Big Picture News: Language should not be a barrier

All who come to Solid Ground for housing, food and other services face challenges to meeting these basic needs – but there’s an added layer of complexity for our program participants who speak little or no English. To ensure that our services are available to all who need them – regardless of their primary language – we prioritize access to interpretation and translation services.

Language access for racial & social justice

Solid Ground program participants come from myriad cultural backgrounds and language traditions (including American Sign Language). To meet their unique needs, our staff access interpretation and translation services approximately 800 times a year for about 25 different languages.

Our Language Access policies are grounded in our racial and social justice work, as they are absolutely essential to our ability to meet people’s needs in an equitable manner.

Support for our staff

Connecting staff to language services gives them the tools they need to more competently work with limited-English speakers. We strive to leverage both internal and external resources to help staff do their jobs well.

Sandra Williams, Cooking Matters Coordinator & certified Spanish interpreter/translator, leads a cooking demo at the Seattle Mexican Consulate. (Photo by John Bolivar)

Sandra Williams, Cooking Matters Coordinator & certified Spanish interpreter/ translator, leads a cooking demo at the Seattle Mexican Consulate. (Photo by John Bolivar)

For nearly a decade, a staff Language Access Team – comprised of multilingual staff as well as those who frequently use language services on the job – has worked together to create policies, procedures and a resource guide to inform our work and continuously improve how we deliver services.

The team developed staff training in best practices when working with limited-English speakers, and tips for effectively working with interpreters.

Our Language Access policies support staff in making sure program participants have equitable opportunity to understand the services available to them. They also value the internal capacity of our bilingual employees to interpret and/or translate English into other languages.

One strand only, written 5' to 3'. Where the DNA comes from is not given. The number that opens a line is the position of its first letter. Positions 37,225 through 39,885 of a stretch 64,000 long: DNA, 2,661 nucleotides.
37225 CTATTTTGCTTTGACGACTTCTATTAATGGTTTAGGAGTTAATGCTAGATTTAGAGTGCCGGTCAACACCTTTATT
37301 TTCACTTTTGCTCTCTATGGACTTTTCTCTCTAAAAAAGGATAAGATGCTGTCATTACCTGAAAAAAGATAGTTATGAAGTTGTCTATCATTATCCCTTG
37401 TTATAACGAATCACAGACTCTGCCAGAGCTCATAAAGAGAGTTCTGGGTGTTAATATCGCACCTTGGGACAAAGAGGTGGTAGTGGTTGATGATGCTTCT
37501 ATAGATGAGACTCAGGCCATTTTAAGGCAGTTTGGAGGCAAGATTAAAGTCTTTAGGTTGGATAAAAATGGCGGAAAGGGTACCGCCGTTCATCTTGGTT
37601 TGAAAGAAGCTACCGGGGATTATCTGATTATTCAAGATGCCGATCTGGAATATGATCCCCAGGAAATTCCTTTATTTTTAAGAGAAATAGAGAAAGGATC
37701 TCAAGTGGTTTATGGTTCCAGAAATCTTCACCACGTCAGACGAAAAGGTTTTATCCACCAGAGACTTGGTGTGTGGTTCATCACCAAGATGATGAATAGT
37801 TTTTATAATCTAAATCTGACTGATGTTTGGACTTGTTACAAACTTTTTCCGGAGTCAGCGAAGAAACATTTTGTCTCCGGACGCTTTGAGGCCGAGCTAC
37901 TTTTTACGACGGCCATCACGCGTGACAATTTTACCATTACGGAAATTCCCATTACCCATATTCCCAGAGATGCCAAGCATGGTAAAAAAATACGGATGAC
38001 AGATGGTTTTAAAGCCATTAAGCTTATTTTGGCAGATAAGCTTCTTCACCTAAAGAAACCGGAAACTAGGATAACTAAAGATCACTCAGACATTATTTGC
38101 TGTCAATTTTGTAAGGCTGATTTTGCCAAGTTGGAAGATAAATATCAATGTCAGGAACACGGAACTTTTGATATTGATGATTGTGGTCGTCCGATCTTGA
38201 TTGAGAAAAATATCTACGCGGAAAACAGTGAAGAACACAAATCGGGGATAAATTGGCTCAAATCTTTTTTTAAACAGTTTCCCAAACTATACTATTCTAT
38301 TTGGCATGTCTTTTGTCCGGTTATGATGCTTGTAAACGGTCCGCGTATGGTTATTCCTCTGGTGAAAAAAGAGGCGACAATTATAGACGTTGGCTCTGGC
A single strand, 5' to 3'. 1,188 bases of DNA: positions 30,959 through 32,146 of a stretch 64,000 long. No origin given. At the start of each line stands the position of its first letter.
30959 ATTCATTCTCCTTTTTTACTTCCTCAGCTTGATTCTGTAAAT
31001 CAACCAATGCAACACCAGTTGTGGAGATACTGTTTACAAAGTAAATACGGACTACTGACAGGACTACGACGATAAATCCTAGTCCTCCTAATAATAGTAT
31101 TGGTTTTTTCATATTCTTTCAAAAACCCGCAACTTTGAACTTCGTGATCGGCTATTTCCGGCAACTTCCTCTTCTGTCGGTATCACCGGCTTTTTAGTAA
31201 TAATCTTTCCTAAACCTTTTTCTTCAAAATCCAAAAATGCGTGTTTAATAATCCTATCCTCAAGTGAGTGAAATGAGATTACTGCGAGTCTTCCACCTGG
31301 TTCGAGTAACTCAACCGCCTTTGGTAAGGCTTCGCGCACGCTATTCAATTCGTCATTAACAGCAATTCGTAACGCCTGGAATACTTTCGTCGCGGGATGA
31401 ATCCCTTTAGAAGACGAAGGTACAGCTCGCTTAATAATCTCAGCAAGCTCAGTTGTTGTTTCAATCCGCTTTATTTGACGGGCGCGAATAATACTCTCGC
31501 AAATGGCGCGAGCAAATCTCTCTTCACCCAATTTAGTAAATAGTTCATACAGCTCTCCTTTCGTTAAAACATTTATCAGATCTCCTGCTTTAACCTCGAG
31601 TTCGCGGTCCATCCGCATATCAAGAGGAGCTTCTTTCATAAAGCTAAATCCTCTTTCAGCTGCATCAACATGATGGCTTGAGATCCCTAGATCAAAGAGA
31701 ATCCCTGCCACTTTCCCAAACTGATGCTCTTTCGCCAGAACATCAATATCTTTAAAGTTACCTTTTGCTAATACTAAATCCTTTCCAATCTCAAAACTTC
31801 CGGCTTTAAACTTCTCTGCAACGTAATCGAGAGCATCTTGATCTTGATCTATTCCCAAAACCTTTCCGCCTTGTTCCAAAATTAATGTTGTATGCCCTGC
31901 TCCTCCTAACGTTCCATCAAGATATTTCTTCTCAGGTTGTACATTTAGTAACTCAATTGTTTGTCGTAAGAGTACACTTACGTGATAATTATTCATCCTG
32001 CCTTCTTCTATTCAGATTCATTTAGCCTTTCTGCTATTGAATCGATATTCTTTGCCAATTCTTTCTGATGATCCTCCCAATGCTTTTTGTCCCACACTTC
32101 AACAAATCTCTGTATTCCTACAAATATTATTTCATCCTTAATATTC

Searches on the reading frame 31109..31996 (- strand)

Solid Ground also maintains multiple bilingual staff positions to meet significant language needs in different program areas. Bilingual staff are given extra compensation for their skills.

Language access in action

A few common and key ways we utilize language services include:

  • Face-to-face and phone meetings between families seeking housing and their case managers and advocates
  • Group interpretation for cooking and nutrition classes, advocacy listening sessions, and various workshops (e.g., financial fitness, tenant, homeowner)
  • To help domestic violence survivors navigate legal processes and create safety and stability plans
  • Phone interpretation for legal representation to help people access public benefits
  • Translation of key documents that include technical legal, housing or contractual language or where the consequences of misunderstanding could cause harm

In short, language access is key to Solid Ground’s mission, and we are committed to continually improving our services for limited-English speakers.


Big Picture News is a segment of Solid Ground’s Fall 2015 print newsletter. Sign up here to receive the entire newsletter by snail mail! 

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Big Picture News: Financial empowerment for all